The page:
Journal of Effective Teaching
In order to maximize student development in an interdisciplinary context, we implemented and evaluated a business-biology team teaching approach. The class project involved teams of environmental science and business students analyzing an industry stakeholder interested in participating in the development of a community composting network. We compared the results of this team-taught section with a more traditionally-taught business section with a sustainability emphasis, with the objectives of identifying student learning gains and reflecting, as faculty, upon the experience. In the affective domain, there was initial discomfort with the interdisciplinary team teaching method on the part of both faculty and students. In the cognitive domain, both team-taught and traditional sections perceived significant gains in understanding both business and natural systems, although the treatment group alone made significant (P < 0.10) gains in linking interdisciplinary thinking and an understanding of both business and natural systems to future success. These findings suggest that the affective and cognitive transformations experienced in team-taught settings are important for teaching expanded worldviews and diverse perspectives.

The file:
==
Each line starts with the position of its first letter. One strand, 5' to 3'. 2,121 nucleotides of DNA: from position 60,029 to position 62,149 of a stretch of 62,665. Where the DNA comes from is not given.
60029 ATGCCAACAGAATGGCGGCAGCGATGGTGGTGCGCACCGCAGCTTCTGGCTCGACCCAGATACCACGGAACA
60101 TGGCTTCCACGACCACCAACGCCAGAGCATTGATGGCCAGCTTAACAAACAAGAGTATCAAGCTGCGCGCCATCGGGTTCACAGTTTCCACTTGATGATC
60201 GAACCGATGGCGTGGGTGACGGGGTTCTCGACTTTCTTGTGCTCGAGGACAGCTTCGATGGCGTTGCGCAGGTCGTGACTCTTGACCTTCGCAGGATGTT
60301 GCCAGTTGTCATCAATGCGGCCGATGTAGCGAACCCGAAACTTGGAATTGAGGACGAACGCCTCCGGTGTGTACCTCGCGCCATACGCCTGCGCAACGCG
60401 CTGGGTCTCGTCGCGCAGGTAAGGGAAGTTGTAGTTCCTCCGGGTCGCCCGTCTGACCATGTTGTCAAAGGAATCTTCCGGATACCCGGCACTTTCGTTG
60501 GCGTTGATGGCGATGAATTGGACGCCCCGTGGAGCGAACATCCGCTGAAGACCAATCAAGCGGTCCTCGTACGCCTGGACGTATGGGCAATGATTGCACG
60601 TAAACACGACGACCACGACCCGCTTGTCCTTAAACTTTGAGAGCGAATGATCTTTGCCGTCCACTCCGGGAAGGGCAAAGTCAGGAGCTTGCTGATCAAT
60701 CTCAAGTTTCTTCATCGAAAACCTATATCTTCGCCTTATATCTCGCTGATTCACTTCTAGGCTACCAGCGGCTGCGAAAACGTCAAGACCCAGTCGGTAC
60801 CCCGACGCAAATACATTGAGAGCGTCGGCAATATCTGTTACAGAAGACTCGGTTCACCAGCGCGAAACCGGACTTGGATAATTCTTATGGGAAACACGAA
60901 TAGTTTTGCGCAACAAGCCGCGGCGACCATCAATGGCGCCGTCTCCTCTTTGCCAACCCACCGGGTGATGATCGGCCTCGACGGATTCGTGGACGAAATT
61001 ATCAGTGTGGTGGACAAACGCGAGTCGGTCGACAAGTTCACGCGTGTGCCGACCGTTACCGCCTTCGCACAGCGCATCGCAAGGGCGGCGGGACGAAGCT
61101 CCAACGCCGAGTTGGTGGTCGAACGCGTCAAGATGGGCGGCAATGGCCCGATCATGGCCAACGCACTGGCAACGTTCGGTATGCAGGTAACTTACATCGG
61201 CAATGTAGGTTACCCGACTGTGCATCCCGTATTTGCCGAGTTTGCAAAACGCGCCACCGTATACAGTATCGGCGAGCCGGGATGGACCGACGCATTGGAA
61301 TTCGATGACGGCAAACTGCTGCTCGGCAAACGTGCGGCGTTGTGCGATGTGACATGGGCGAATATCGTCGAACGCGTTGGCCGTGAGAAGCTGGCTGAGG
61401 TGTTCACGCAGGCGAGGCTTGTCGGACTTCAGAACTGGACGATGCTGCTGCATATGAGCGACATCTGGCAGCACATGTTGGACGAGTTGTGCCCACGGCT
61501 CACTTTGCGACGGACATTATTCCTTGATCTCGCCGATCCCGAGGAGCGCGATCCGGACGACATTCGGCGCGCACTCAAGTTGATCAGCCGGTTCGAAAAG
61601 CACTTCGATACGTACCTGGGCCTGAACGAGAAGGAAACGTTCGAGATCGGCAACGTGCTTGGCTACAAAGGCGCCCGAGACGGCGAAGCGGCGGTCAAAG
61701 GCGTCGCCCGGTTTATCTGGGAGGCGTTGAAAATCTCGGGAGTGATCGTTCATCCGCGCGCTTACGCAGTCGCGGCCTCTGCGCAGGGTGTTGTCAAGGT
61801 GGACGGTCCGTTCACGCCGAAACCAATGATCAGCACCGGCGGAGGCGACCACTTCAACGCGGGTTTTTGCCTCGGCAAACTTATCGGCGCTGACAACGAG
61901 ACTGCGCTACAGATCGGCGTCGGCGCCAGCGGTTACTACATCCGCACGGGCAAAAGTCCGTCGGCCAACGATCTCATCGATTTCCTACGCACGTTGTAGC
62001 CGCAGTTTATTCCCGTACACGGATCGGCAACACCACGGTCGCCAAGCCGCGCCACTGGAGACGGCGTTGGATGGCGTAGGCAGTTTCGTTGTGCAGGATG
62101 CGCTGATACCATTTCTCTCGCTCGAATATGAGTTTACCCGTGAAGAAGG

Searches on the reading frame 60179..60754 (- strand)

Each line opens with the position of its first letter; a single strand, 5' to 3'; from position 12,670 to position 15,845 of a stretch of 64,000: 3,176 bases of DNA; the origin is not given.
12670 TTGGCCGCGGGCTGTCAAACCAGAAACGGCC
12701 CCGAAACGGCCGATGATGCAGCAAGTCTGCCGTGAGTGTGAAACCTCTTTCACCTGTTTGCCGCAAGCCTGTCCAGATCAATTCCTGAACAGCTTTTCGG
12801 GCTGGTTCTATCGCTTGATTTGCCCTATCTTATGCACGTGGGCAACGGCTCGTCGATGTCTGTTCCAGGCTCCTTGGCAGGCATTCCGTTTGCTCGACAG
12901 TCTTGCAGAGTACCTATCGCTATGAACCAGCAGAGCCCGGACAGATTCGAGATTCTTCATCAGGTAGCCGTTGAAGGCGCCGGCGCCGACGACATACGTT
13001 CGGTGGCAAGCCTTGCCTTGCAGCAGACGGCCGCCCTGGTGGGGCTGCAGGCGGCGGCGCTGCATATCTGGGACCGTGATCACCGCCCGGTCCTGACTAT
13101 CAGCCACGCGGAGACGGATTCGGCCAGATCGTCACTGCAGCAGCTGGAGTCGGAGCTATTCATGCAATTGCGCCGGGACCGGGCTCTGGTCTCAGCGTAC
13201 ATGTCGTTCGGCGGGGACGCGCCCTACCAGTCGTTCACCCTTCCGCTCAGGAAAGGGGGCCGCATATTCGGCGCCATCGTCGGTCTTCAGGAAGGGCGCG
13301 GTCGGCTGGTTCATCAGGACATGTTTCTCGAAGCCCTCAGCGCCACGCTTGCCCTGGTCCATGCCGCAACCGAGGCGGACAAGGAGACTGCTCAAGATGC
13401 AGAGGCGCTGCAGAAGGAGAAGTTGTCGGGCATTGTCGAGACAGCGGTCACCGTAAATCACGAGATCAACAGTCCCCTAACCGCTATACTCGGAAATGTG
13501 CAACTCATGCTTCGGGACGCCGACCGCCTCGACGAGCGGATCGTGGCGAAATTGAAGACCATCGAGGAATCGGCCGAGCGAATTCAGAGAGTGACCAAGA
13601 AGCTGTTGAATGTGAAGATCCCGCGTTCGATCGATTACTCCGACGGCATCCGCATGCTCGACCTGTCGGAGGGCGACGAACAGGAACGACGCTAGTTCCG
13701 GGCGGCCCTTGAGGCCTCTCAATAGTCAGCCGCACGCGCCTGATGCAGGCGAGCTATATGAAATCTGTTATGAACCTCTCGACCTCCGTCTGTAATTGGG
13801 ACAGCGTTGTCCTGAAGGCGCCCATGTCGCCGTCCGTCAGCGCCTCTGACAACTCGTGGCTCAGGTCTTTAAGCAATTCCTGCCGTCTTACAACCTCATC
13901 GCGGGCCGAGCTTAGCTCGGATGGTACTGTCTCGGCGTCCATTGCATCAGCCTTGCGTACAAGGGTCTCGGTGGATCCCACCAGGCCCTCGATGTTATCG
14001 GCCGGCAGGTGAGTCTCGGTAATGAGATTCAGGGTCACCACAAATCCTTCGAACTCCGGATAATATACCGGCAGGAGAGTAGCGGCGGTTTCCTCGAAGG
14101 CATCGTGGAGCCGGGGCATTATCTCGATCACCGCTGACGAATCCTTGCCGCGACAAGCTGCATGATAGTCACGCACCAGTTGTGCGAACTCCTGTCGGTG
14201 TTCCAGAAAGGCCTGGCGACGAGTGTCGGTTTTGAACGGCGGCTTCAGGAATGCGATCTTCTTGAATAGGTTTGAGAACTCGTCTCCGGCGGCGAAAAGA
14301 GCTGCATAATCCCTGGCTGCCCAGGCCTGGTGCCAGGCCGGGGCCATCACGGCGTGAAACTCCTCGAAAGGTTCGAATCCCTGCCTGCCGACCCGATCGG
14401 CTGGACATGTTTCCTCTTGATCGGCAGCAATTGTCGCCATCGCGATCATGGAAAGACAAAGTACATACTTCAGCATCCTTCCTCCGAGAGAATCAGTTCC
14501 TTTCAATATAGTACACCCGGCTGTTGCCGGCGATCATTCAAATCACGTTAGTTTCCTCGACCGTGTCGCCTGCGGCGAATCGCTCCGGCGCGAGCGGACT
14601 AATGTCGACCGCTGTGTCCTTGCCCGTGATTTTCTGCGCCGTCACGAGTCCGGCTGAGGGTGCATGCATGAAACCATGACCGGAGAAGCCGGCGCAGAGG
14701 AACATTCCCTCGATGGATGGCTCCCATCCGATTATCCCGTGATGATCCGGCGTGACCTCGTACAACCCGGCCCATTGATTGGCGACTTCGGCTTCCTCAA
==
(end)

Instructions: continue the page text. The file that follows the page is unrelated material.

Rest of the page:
Keywords: Team teaching, active learning, interdisciplinary studies.
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